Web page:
Patients going into surgery should control their alcohol intake beforehand, according to a report in The Guardian. Drinking “even moderate amounts prior to surgery could...
Patients going into surgery should control their alcohol intake beforehand, according to a report in The Guardian. Drinking “even moderate amounts prior to surgery could slow down recovery and weaken the immune system", the newspaper said.
The newspaper story is based on a German study looking at mice that had a form of “surgery” after exposure to alcohol. The mice that had alcohol had more severe post-operative lung infection. However, it is not possible to tell how this “surgery” could relate to any surgical procedure carried out in humans, or how the dose of alcohol given to the mice in one week could relate to quantity and frequency of alcohol consumption in an adult.
Heavy drinking is well known to be related to poorer health and it is sensible for people to try and keep their alcohol consumption within recognised limits. It is unclear from this study whether alcohol consumption should be avoided completely around the time of surgery.
Where did the story come from?
Dr Claudia Spies and colleagues from the medical institutes in Berlin carried out this study. The research was funded in part by the German Research Society. It was published in the peer-reviewed medical journal: Alcoholism: Clinical and Experimental Research.
What kind of scientific study was this?
This was a laboratory study in mice in which researchers developed a mouse model of surgery to explore immune responses and lung disease after alcohol exposure. It is known that long-term alcoholic patients have a greater risk of complications after surgery, particularly with pneumonia.
Researchers exposed 32 laboratory mice to alcohol or to a control injections of saline. On the eighth day, all mice had surgery under sterile conditions and whilst under anaesthetic. Two days after surgery the mice were randomised, and half were exposed to the bacteria that causes pneumonia (K. pneumoniae), or to saline.
After 24 hours of exposure to the bacteria, all mice were killed so that their organs could be removed for assessment. Researchers recorded the body weight, impairment, symptoms of infection and other characteristics of the mice on the first and last day of the experiment
What were the results of the study?
There was no difference in clinical characteristics between the mice groups on the first day of the experiment (before exposure to alcohol or surgery). However, at the end of the experiment (after alcohol exposure, surgery and exposure to bacteria) the researchers found there to be significant differences between the alcohol-treated mice and non-alcohol treated mice, and between those infected with bacteria and those not.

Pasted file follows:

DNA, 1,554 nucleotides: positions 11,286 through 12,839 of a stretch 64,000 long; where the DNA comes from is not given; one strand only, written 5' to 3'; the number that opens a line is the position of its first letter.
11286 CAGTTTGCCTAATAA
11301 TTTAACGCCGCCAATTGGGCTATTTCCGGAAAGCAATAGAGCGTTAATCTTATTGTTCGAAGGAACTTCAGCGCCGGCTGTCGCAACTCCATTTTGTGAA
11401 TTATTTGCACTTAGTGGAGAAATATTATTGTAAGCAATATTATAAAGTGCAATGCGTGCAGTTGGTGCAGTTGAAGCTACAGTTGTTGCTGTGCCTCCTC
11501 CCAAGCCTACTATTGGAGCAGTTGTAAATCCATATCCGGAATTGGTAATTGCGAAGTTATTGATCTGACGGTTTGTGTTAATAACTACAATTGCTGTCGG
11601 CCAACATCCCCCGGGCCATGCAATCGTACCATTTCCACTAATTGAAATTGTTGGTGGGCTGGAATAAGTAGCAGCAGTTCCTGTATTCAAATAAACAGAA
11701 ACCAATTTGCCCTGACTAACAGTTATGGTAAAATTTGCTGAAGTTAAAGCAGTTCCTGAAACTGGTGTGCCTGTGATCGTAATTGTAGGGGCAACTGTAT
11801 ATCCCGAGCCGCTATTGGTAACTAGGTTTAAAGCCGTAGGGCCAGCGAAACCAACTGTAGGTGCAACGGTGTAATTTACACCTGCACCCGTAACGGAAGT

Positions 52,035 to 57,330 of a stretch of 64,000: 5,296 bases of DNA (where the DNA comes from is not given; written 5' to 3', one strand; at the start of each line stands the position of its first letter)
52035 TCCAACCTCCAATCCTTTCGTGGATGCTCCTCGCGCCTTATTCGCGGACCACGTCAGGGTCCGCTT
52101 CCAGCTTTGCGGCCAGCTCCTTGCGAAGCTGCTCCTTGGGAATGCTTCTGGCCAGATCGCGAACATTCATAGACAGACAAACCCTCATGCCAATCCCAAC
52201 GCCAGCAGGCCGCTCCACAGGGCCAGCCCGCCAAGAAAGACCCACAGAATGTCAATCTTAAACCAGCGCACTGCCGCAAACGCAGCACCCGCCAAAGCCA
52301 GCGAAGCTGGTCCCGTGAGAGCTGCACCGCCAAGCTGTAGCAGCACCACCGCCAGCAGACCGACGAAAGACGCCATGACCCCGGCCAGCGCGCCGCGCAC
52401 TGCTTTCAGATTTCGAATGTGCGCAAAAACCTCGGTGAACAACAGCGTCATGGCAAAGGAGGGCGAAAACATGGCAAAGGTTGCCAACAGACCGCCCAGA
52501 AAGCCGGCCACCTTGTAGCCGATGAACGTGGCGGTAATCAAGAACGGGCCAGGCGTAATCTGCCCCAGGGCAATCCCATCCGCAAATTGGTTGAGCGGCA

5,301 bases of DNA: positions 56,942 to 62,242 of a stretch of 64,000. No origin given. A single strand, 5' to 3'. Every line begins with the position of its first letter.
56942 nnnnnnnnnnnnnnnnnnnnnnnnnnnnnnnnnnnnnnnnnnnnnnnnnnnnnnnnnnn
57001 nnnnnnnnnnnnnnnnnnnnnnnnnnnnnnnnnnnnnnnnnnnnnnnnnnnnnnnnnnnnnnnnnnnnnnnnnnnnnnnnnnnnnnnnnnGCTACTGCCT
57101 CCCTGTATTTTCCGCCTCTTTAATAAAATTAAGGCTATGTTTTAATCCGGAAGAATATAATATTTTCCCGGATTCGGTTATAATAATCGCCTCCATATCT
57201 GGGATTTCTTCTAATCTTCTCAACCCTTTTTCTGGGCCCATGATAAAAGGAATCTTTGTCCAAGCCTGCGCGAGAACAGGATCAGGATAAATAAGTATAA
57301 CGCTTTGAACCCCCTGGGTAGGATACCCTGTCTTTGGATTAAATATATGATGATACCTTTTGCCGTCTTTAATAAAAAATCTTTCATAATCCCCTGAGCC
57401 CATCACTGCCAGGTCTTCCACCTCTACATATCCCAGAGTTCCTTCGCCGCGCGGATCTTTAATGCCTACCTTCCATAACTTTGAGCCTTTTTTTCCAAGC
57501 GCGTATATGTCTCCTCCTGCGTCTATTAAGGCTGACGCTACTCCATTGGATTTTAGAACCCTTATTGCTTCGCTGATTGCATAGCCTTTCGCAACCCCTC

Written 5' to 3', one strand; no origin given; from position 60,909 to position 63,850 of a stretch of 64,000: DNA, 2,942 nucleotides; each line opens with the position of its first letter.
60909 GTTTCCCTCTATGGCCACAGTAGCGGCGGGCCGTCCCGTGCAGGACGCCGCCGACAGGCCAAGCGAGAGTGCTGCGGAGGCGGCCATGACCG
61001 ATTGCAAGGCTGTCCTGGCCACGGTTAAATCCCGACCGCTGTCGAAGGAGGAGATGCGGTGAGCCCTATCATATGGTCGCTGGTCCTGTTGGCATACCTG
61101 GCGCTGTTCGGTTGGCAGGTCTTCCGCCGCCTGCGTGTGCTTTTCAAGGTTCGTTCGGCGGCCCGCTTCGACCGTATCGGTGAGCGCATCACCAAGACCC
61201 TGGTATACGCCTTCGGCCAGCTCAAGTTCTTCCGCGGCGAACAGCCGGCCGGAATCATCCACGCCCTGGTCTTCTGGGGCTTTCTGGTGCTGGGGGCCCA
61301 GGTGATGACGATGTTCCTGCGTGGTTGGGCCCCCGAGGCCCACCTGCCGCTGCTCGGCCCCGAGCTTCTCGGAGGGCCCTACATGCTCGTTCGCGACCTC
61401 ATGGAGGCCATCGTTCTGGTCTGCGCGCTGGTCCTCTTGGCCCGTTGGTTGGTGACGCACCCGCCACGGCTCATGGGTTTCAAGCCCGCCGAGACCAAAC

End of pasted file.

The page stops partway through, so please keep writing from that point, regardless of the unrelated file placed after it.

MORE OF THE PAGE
The most important result was that in mice who were infected with bacteria, those that had been exposed to alcohol previously had more pronounced lung injury than those who were not exposed to alcohol. They also had higher levels of two proteins (called cytokines), interleukin-6 and interleukin-1, in their lungs, which promote inflammation. However, there was no significant difference in the numbers of bacteria in the lungs or in the concentration of other immune chemicals in the spleen. In the liver, there was a lower concentration of inflammatory protein in the infected mice treated with alcohol.
What interpretations did the researchers draw from these results?
The researchers conclude that, as expected, the exposure of mice to bacteria causing pneumonia results in lung infection. However, the infection is more severe in alcohol-treated mice, and these mice showed increased levels of the two proteins linked to inflammation. The researchers conclude that the one week of ethanol treatment “may have provoked a weakened immune response in the lung, leading to more pronounced organ damage”.
What does the NHS Knowledge Service make of this study?
There are limitations to what can be learnt from this study, as results from animal studies do not necessarily translate into similar results in humans. In addition, there are methodological limitations to this study, some of which the researchers raise:
- In assessing the damage to the lungs caused by exposure to infection, the researchers used a subjective measure. They say that the finding that increased levels of interleukin-6 led to greater lung damage need to be confirmed by further studies using a more objective scoring system.
- The significance of the surgery in this experiment is difficult to see. All mice had abdominal “surgery”, but the results relate to the effect of bacteria on lung health.
- The researchers only measured the concentrations of two proteins involved in response to the pneumonia infection – interleukin-6 (IL-6) and interleukin-10 (IL-10). There are other types of these chemicals secreted by cells of the immune system that may play a part in the response to infection. These chemicals are also thought to be activated by surgery; however, in this experiment researchers did not measure them before exposing the mice to pneumonia. In humans, different markers would be used to consider the severity of a pneumonia infection, such as white blood cell count, other inflammatory markers in the blood, temperature, fluid balance, and clinical examination of the patient.
The relevance of this particular study to people undergoing surgery is limited. It is known that continued heavy alcohol drinking is related to poorer health and it is sensible for people to try to moderate their alcohol consumption to within recognised limits. Whether alcohol consumption should be avoided around the time of surgery in particular remains unclear.
Sir Muir Gray adds...
And stop smoking: in fact get as fit as you can before you become ill.